Sunday, July 13, 2003

Eugene Volokh is mightily incensed over "one of the most appalling judicial decisions [he's] ever seen." Apparently, the Supreme Court of the state of Nevada has ordered the state legislature to pass a budget that increases taxes, despite a provision in the state constitution that requires a two-thirds majority in both houses before a tax increase is passed. (The court cites a separate constitutional provision which requires education to be funded, although, as Volokh points out, that provision makes no mention of what level of funding is required.) Volokh furiously suggests that perhaps a recall of Nevada's Supreme Court justices is in order. Mickey Kaus agrees, and Glenn "Instapundit" Reynolds is appalled as well.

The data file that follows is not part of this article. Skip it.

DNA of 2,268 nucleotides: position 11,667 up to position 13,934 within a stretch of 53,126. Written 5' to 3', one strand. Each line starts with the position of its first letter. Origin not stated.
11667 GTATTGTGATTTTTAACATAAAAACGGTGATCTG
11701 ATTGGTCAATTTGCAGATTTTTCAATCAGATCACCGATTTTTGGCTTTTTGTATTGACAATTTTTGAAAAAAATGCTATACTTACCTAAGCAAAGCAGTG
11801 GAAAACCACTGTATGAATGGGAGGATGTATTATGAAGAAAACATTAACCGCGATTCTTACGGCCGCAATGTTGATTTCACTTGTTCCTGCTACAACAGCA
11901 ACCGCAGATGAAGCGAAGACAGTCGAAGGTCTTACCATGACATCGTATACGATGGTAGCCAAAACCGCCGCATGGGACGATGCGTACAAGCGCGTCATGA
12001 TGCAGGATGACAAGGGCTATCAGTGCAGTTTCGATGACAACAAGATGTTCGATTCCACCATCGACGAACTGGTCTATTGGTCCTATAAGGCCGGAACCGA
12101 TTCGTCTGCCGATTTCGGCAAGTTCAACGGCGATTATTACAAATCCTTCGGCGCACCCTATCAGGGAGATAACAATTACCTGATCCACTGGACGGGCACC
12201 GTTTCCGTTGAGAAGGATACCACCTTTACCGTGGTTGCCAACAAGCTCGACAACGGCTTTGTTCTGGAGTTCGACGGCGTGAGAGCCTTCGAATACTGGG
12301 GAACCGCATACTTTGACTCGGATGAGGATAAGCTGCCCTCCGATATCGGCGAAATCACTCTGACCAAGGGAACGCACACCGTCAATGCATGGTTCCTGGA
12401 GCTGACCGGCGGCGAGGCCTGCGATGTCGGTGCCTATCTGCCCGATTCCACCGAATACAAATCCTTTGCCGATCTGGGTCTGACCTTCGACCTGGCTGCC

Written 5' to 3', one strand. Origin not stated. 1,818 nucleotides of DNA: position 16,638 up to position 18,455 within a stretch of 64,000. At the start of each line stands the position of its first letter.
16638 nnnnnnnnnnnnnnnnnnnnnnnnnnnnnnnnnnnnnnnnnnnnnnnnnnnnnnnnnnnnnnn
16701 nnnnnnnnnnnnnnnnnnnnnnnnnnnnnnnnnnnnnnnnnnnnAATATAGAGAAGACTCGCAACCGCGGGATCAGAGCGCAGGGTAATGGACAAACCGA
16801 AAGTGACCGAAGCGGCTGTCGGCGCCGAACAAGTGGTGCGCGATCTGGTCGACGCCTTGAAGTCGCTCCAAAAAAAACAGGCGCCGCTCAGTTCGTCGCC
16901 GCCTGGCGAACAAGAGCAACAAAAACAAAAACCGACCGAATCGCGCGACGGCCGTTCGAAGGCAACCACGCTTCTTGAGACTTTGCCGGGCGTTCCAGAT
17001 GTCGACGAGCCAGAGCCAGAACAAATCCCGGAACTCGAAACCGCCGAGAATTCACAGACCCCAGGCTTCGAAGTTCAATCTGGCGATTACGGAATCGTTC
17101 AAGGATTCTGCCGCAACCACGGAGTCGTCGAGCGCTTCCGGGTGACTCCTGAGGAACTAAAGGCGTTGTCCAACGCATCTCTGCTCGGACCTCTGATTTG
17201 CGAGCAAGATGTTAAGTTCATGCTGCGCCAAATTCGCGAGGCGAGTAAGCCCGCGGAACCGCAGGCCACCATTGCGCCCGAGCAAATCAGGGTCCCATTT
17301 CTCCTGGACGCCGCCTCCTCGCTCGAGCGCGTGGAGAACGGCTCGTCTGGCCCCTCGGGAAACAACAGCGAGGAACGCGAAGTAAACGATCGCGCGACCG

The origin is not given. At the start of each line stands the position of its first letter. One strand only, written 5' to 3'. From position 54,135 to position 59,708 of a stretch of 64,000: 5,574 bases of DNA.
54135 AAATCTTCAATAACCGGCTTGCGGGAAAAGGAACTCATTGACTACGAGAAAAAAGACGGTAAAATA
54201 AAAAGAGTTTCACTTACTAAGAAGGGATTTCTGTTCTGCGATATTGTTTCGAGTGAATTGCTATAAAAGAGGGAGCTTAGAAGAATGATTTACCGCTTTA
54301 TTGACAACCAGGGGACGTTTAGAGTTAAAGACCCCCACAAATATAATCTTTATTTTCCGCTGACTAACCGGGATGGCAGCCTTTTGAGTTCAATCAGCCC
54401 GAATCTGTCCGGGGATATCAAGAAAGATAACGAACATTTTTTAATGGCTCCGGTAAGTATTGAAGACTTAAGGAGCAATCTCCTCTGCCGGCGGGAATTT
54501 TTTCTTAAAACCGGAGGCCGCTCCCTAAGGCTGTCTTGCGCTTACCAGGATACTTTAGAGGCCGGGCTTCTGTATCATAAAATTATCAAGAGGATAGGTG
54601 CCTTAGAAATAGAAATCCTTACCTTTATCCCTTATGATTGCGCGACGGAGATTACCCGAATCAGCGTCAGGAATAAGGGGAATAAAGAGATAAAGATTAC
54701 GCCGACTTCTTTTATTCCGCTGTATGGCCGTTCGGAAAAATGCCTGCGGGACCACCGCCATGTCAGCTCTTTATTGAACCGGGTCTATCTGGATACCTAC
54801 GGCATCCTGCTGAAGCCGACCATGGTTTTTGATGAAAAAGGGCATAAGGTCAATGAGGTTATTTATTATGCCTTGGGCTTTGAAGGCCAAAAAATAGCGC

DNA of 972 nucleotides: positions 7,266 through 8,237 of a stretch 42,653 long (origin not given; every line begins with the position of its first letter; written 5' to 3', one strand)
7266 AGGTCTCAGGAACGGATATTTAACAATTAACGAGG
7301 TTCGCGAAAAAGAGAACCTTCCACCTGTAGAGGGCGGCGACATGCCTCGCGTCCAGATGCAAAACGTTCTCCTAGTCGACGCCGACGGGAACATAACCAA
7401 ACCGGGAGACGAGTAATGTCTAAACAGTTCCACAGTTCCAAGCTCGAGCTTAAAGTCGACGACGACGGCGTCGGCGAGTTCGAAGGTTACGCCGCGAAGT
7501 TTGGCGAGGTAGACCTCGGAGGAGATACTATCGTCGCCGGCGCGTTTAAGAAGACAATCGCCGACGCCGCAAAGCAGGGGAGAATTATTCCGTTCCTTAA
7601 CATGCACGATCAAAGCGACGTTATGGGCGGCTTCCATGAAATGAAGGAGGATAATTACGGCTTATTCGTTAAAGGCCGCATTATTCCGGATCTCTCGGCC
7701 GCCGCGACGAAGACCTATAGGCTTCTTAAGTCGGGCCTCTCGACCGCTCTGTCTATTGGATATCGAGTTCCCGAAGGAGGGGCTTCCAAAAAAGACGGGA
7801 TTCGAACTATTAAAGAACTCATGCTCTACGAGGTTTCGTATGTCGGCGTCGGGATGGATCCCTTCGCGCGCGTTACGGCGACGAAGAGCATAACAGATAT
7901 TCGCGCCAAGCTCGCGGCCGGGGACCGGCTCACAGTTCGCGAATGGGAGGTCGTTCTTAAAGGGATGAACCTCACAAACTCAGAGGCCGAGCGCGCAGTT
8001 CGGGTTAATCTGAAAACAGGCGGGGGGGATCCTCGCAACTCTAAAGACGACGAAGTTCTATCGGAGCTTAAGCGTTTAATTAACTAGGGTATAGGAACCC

Now, it's certainly gratifying to see all these folks get so riled up over judicial overreaching. Heck, Volokh even refers to it as "judicial nullification of the people's will", noting that the constitutional clause ordered violated was the result of an amendment enacted by voter initiative in 1996. Still, I can't help wondering why this particular case of judicial arrogance has managed to strike such a chord with Volokh et al., when so many others have invited much more temperate criticism--or none at all.

Could it be the fact that in this case the courts were running roughshod over the state's constitution, and not the state's legislature, that has everyone so exercised? In other words, is it possible that the outrage flows more freely this time because it carries no implied defense of representative democracy?

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